Team Canada's Connor McDavid settles in after being 'as rusty as you can possibly get'

Neate Sager
McDavid gets stopped in tight by Sweden's Samuel Ward on Sunday (Fred Chartrand, The Canadian Press)
McDavid gets stopped in tight by Sweden's Samuel Ward on Sunday (Fred Chartrand, The Canadian Press)

A good Connor McDavid moment is in the build-up, not the payoff.

The 17-year-old prodigy essayed a few over the course of his return from a 40-day layoff due to a fracture in his right hand, although he notched just a single third-period assist during Canada's 5-2 world junior championship pre-championship win against Sweden in front of 13,826 at Canadian Tire Centre in Ottawa on Sunday. After extensively testing his hand in warmup, McDavid took the body early. He had a couple golden opportunities go awry, particularly a wraparound try in the third period when his shot hit a defender and he put the rebound wide. That could yield results down the line.

"I thought it went pretty well," McDavid said. "We [he and wings Curtis Lazar and Nick Ritchie] had a lot of zone time and I had some pretty good chances, good looks and we moved the puck around pretty well. It was good for our first game playing together.

"Not playing in 40 days, you're about as rusty as you can possibly get," added McDavid, who was injured when he struck the boards while engaged in a fight in an OHL game on Nov. 11. "My legs felt pretty good. The game speed was pretty high. Some plays happened pretty quickly. Overall I felt all right."

Sweden, whose young lineup was rendered even younger without the Philadelphia Flyers' Robert Hagg on the blueline, wasn't the strongest opposition. However, when it had its strongest period in the second, McDavid began to kick it up a notch. There was a long sequence in that frame where McDavid showed his ingenuity with a banked pass off the back of the net to Nick Ritchie that extended in the cycle.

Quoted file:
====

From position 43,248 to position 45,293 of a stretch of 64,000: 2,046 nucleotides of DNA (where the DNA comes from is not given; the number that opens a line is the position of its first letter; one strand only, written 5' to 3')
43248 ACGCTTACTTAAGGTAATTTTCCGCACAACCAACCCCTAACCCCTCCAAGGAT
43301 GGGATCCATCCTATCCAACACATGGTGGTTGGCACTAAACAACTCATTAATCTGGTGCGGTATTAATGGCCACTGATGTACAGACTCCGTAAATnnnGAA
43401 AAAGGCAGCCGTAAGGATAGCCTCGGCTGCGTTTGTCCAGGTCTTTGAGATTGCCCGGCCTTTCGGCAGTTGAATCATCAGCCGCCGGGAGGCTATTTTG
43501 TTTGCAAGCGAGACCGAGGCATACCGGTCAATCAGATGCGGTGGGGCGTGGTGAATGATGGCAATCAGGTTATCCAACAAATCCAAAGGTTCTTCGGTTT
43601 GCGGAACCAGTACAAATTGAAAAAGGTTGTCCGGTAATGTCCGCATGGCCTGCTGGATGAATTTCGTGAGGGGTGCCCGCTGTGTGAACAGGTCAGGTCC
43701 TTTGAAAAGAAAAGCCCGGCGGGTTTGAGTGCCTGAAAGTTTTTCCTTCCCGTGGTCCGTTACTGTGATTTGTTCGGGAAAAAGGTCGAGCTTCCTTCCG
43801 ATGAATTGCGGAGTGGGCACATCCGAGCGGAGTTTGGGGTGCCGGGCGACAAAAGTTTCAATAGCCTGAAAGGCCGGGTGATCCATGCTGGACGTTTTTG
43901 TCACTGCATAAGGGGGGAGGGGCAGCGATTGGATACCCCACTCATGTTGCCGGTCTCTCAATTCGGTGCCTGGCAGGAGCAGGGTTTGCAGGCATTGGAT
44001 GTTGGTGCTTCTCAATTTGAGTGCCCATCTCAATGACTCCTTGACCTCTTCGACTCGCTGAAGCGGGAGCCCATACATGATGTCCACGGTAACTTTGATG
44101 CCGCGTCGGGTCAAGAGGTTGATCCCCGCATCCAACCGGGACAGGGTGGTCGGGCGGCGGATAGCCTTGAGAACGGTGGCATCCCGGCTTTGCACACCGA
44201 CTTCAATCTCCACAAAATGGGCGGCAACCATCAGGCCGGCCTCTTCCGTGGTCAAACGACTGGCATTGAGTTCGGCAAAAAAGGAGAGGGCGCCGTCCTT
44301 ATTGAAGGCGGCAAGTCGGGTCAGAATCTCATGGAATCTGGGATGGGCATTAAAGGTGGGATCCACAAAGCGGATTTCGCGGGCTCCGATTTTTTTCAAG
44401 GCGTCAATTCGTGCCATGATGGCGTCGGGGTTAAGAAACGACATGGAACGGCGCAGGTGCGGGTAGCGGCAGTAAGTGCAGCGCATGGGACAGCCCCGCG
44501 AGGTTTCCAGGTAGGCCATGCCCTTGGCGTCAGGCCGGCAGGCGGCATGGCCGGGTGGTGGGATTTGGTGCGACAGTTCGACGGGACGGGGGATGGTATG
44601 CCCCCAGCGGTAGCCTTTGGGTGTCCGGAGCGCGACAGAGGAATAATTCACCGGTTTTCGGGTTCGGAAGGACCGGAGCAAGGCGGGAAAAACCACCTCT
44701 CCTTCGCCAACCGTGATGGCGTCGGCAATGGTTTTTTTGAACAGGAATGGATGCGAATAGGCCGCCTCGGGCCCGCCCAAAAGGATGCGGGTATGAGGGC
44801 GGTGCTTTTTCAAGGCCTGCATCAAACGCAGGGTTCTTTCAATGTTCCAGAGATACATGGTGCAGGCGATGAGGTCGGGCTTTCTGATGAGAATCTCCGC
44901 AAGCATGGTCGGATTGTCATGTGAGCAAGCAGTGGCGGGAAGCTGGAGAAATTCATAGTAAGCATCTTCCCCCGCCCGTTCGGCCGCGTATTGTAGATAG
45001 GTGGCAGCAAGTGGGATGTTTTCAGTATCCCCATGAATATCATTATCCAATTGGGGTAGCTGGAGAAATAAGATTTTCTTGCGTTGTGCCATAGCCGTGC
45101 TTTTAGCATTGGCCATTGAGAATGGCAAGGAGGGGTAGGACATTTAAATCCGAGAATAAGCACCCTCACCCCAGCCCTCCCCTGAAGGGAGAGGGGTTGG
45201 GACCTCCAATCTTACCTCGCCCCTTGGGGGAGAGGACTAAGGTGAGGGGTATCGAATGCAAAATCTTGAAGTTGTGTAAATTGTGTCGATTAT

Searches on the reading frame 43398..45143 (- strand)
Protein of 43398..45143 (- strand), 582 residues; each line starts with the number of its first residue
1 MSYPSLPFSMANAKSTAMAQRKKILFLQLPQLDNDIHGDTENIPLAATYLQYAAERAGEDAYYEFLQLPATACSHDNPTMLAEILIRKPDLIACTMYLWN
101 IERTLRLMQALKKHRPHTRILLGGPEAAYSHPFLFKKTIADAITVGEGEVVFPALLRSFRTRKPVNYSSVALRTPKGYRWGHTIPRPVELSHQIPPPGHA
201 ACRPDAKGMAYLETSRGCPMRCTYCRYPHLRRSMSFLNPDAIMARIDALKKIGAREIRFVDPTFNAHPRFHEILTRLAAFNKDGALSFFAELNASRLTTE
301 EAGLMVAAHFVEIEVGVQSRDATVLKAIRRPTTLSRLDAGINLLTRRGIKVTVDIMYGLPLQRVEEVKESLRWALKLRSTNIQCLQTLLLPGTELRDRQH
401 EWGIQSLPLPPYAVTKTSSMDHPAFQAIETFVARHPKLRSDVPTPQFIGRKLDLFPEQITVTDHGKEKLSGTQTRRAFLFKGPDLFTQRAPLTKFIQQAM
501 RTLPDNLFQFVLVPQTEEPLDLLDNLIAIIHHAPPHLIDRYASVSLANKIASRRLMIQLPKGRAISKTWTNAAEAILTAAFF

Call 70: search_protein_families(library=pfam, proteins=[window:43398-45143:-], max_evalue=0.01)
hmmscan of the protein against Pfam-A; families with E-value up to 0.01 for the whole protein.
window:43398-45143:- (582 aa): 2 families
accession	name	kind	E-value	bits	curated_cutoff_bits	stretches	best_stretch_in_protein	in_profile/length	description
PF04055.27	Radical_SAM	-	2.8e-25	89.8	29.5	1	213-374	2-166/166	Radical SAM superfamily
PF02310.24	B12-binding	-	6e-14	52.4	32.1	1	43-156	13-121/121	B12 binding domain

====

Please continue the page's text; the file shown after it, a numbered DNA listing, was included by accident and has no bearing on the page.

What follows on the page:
In the third, McDavid knocked a checker's stick out of his hands as he accelerated through centre before finding Shea Theodore off the rush for a goal. Considering the length of his layoff, every indication is that McDavid could be in full flight by the time of Canada's Pool B opener against Slovakia on Friday.

"I thought he was a little rusty at first," coach Benoît Groulx said. "As the game went along I thought he showed good things out there, speed. He went by a couple defencemen, took pucks to the net. I thought he had a great second half to the game. It's good to see him back playing his style after such a long time being sidelined.

"He was involved physically," Groulx added. "Obviously they wanted to play him hard. It's good to see that it's out of the way. He knows, 'I'm back now, I can do this.' "

Of course, the expectations on McDavid are such that any time he doesn't produce points is going to raise questions. Finland and Team USA, which Canada faces in its last two round-robin games, could also pose a formidable challenge in the defensive zone. That is where the hope is that Lazar can provide a boost.

"He’s so hard on himself," Lazar said of McDavid. "I’m telling him to just relax and have fun. I had a partial break there and I probably should have tried to score but I tried to just lay it in there for a rebound for him.

It was good for him to get that assist. We’re going to need a big part of this team to be successful and I just want him to go out there and play."

McDavid, though, wasn't about the publicly grade himself on a curve. As a top-end player whom Canada's brass was adamant about not using in a game until he was at 100 per cent, he knows he has to be his own worst critic. 

"I'm a competitive guy and you want to be the best you can be," he said.

The bottom line is McDavid possesses a much greater confluence of strength along with skill and speed than he did as a 16-year-old on Canada's fourth-place team 12 months ago in Sweden. That should allow the Newmarket native to make good on what's demanded of him as the '1B' centre alongside Sam Reinhart. He's much more up to the meeting the rigours of playing against foes up to two years older.  

"I thought I was pretty good on faceoffs tonight," McDavid noted. "I didn't know that how that was going to be after not taking any for a couple days. That's something that comes with bigger and having a stronger upper body." 

Neate Sager is a —writer for Yahoo! Canada Sports. Follow him on Twitter @neatebuzzthenet.